My Agony is More Noble Than Your Pain

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My Agony is More Noble Than Your Pain

In a world where an infallibly righteous God oversees justice, the source of all human suffering is known and understood. While this may not make the pain of the punishment He assigns any less agonizing, it at least lends it clarity. When Job loses his family and his fortune, he immediately knows with whom to take up his case. However, in a world where the gods do not determine all human actions and exert their influence arbitrarily, one’s misfortune is wholly one’s own to bear, no matter how undeserved it may be. Sophocles emphasizes this human aspect of injustice in Electra and Philoctetes, placing both main characters in a position of undeserved suffering caused largely by human actions. Electra and Philoctetes are in a situation comparable to Job—they were wronged by powers mightier than themselves and bringing those powers to justice is an arduous or downright impossible task. Both characters must decide whether to cling to their suffering because it is just, at the expense of their humanity or their lives, or to relinquish it in order to rejoin society either literally, in Philoctetes’s case, or metaphorically in Electra’s.

Where Job could not feasibly punish God, and was therefore left with only the choice between abandoning or maintaining his faith in the face of injustice, the world of arbitrary and human injustice opens a new avenue to end suffering: revenge. Electra immediately seizes on this as her only hope of salvation and sets the machinery to accomplish it in motion by sending Orestes off with Pedagogus after her father’s murder. However, this shifts her control of the revenge out of her hands and, while her communication with Orestes keeps the prospect close enough to obsess her, it also renders her entirely passive to his will. The chorus repeatedly rebukes her for her self-inflicted misery, claiming that nothing will assuage it once it has been too deeply entrenched. They say, “If past the bounds of sense you dwell in grief that is cureless, with sorrow unending, you will only destroy yourself, in a matter where evil knows no deliverance…Why do you seek it?” (Electra, 140-145). Electra does not refute the truth of their speech, focusing instead on her admiration of those who cling to suffering.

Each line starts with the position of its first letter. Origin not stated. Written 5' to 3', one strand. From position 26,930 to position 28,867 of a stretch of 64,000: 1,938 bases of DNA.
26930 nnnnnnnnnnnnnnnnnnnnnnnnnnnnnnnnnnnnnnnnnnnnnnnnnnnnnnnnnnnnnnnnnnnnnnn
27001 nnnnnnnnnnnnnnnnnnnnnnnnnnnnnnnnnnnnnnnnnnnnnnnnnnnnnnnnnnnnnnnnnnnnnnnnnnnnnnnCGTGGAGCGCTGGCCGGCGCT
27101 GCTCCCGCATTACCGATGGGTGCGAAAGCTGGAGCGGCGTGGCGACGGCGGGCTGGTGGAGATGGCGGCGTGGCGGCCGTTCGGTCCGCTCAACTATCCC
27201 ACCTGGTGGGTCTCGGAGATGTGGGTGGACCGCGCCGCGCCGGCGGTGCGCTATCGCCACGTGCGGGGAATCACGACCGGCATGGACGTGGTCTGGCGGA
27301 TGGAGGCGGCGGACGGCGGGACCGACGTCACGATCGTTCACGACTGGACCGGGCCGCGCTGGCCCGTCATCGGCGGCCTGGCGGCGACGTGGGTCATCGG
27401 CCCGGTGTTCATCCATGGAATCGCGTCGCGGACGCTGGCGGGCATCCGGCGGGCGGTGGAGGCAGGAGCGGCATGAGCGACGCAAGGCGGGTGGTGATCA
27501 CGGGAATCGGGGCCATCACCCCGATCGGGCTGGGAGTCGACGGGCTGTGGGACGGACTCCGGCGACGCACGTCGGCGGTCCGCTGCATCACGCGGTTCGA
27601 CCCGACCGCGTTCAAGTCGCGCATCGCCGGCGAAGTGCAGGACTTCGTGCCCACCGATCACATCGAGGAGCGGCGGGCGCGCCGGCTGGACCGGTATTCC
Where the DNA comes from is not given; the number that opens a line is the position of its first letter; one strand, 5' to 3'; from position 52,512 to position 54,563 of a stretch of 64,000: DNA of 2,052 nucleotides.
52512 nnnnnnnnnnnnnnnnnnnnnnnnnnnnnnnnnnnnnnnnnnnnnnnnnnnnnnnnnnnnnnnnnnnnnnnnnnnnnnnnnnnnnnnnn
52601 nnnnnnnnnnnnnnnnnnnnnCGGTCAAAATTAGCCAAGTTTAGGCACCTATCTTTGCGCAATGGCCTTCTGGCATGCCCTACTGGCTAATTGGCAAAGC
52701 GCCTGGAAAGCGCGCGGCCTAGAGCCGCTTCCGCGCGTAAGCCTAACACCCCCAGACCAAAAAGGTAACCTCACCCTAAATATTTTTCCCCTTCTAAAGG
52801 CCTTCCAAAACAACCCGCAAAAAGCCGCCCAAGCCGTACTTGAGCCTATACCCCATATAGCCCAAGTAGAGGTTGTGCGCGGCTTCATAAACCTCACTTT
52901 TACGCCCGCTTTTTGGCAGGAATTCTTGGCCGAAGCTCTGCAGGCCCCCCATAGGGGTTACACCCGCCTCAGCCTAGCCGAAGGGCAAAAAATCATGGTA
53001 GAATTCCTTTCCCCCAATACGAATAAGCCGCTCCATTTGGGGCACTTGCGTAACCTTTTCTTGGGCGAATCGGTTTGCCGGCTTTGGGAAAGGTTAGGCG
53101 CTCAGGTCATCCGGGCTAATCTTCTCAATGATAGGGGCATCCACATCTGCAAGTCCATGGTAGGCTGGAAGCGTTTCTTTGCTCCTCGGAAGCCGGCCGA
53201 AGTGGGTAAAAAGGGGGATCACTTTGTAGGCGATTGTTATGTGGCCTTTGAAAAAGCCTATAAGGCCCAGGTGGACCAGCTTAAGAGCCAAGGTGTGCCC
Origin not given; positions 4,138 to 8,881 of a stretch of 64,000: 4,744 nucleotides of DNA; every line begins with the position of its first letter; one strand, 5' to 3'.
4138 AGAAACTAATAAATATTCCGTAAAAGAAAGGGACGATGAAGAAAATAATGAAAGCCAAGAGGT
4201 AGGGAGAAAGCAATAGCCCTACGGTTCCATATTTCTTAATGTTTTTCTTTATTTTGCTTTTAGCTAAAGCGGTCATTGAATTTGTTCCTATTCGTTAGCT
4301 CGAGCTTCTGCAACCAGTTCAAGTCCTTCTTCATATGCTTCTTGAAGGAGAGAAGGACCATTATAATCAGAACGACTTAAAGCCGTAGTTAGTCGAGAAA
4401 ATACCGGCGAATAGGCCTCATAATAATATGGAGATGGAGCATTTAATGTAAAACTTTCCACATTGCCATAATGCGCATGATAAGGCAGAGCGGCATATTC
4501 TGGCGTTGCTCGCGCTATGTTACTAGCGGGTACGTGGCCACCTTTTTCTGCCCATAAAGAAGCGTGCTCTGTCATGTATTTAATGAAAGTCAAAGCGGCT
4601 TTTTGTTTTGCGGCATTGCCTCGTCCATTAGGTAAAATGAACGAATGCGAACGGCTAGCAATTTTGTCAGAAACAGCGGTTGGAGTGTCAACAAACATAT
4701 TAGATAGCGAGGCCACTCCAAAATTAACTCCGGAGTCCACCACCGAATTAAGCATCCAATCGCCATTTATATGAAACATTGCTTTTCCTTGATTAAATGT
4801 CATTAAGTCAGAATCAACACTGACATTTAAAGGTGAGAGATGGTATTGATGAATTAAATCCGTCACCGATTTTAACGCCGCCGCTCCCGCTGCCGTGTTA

In contrast, whatever desire for vengeance Philoctetes has towards those who wronged him, he can only direct it through curses and appeals to the gods because he has no reasonable hope of punishing Odysseus and the Atridae himself.
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